KALSU, Iraq -- The AH-64A Apache is the U.S. Army’s principal attack helicopter. It’s equipped with some of the latest avionics and electronics and can be operated almost anytime, in almost any weather, day or night.
Here since April and flying the Apache, Task Force 1/151st Aviation Attack Battalion patrols Iraqi air from a small post south of Baghdad. The unit also provides convoy security and protection for warfighters on the ground.
And while the unit supports the mission of the 2nd Marine Aircraft Wing (Forward), the firepower they can bring to the fight would be of no use without those who give them the green light to the skies.
The Marine Air Traffic Control Mobile Team provides the ‘close in’ air control for the Army’s warbirds, which operate from here.
Instructions for ground traffic include clearance to proceed on and off the airfield, while instructions for aircraft include entry and exit instructions into Kalsu’s air space, take off and landing instructions and taxi instructions. In addition to providing movement control of the aircraft they relay any additional information the pilots may need before taking off on a mission.
In case of an emergency they pass information to the Marines in the Aircraft Rescue and Fire Fighting section to give them an idea of the situation which allows the emergency responders to better prepare for what they may face.
“One of our main jobs here is to keep aircraft separated,” said Sgt. Jason Gray, air traffic controller with Marine Air Control Squadron 2, Detachment Delta and Hardeeville, S.C., native.
“There are so many combat operations going on here that there has to be someone who keeps the aircraft from flying into each other," he said.
Another responsibility of the team is to de-conflict outgoing rounds with aircraft flying in their air space. According to Gray, some of the units here fire 155 mm howitzers and the controllers coordinate with them so that the weapon fire does not jeopardize flight operations.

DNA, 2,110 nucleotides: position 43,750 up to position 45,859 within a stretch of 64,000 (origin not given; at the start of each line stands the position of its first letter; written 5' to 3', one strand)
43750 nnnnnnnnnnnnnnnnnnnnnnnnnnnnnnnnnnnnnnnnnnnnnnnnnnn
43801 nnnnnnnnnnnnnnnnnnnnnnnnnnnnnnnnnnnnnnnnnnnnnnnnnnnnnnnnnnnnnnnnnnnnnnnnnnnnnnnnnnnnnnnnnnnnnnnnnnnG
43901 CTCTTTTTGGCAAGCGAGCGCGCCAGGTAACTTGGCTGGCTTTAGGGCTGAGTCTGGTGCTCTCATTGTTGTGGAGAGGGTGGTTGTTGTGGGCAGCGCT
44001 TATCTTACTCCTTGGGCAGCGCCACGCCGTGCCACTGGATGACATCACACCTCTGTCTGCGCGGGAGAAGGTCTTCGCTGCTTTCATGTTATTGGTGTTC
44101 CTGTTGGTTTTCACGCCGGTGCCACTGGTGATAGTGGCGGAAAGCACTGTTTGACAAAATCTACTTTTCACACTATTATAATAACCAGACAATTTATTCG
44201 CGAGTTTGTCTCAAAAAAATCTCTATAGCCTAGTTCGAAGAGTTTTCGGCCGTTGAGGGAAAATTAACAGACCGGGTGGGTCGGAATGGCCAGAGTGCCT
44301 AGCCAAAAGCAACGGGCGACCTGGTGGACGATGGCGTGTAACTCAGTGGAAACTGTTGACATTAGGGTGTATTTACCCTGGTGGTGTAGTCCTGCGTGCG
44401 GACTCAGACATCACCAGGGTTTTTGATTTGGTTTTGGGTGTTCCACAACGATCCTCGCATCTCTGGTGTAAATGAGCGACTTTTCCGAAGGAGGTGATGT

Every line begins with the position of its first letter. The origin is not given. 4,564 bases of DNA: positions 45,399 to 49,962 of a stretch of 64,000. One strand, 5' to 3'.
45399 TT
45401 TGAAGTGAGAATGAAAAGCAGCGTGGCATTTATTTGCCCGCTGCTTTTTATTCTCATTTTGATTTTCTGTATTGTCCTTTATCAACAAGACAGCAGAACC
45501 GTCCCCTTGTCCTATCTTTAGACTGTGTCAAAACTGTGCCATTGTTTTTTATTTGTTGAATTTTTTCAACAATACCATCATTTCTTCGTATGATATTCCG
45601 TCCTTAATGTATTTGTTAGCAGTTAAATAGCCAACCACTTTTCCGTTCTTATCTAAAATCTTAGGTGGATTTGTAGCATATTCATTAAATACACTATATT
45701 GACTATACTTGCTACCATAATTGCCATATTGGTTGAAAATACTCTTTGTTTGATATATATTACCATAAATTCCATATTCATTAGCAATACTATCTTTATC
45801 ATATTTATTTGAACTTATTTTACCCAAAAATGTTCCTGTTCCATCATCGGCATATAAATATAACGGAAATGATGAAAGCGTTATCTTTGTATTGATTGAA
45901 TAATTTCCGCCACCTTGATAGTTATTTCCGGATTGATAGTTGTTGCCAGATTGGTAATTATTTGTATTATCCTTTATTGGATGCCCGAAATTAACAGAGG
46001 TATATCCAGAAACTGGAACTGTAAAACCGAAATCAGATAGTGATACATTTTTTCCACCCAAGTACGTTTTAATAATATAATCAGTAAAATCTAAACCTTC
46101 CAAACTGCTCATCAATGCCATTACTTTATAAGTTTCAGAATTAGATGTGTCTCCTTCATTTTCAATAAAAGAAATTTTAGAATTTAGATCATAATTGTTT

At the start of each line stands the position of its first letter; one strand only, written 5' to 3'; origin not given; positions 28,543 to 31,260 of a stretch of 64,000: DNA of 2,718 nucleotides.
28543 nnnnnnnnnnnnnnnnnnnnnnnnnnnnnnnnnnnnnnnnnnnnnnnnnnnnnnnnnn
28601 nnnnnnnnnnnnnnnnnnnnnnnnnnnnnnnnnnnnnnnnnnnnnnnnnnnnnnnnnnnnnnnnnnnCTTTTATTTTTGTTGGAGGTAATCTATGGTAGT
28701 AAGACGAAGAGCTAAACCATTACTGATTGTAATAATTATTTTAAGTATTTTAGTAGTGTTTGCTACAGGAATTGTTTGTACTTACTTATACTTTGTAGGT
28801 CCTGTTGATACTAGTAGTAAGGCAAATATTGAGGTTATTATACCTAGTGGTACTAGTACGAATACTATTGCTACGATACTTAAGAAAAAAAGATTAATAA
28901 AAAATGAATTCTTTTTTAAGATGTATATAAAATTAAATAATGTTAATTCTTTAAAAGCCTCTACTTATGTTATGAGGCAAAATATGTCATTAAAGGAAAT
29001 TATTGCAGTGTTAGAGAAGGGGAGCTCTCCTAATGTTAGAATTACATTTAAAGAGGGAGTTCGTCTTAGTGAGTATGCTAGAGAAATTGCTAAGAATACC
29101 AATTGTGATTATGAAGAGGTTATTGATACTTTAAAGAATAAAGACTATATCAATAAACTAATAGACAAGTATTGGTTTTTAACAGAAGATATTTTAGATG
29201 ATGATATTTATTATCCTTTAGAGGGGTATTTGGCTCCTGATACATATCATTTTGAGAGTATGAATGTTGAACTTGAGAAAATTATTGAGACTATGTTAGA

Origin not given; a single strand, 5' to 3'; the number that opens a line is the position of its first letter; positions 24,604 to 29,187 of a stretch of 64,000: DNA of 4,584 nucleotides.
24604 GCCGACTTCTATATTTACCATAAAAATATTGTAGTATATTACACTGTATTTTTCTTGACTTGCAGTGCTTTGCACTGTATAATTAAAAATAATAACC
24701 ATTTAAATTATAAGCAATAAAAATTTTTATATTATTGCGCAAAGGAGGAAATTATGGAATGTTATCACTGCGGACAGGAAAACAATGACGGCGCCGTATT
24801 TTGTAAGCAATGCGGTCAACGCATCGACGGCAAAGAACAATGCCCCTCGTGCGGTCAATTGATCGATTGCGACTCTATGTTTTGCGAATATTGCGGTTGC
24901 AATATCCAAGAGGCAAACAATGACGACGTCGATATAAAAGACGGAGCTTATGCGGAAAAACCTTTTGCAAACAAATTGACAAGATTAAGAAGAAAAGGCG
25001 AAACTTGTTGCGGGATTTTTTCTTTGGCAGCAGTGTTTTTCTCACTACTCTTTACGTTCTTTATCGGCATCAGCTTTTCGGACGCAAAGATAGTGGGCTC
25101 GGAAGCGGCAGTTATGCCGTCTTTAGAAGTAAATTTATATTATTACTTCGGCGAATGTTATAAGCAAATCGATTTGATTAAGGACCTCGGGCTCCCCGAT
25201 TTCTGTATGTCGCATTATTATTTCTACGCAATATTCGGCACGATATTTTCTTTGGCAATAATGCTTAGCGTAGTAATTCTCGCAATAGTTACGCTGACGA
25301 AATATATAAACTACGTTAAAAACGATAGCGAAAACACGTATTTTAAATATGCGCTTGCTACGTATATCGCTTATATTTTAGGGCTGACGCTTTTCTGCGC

On a base inhabited primarily by U.S. soldiers, the Marine presence is minimal. Gray and his team are here because they are trained to conduct operations in an expeditionary environment.
“The [Marine Air Traffic Control Mobile Team] is normally tasked with setting up an expeditionary airfield for operations within minutes,” said Gray, on his second deployment in support of Operation Iraqi Freedom. “We have four air traffic controllers, a communications technician and a navigational aid technician.”
Though each Marine is unique in his own way, unit cohesion plays an important role in helping the team accomplish its mission.
“We may have differences and disagreements but we know what the task at hand is and it takes each one of us to accomplish it,” said Lance Cpl. Russ Bonham, an air traffic controller from Statesboro, Ga. “All of us work as hard as we can out here to let those back home enjoy the freedoms we want the people of Iraq to enjoy one day.”
Working 24 hours a day, seven days a week, the team supports the mission of aircrews who call Kalsu home as well as those just passing through. Though some of the pilots they interact with are Marines, the majority of the pilots they talk with on the radio are Army officers.
“This is my first time working primarily with Army pilots,” said Gray. “It took some time to get used to it, the procedures are a little different, but it’s been a pleasure working with them. I am from South Carolina and the 151st is from the South Carolina National Guard, so it feels good to be serving with guys from my home state.”
The senior man in the team, Gray is proud of the work his Marines are doing here. “The guys in the team are doing a great job, often under stressful times, and I’m very proud of them for completing every mission,” said Gray. “If it wasn’t for their perseverance we would have not have done the things we’ve set out to do.”
The Marines and soldiers here have integrated in a way that it’s hard to tell they’re not from the same branch of the military. Their combined efforts are instrumental in ensuring brighter economic, political and security conditions for the people of Iraq.
- For more information about the Marines reported on in this story, please contact Sgt. Juan Vara by e-mail at firstname.lastname@example.org -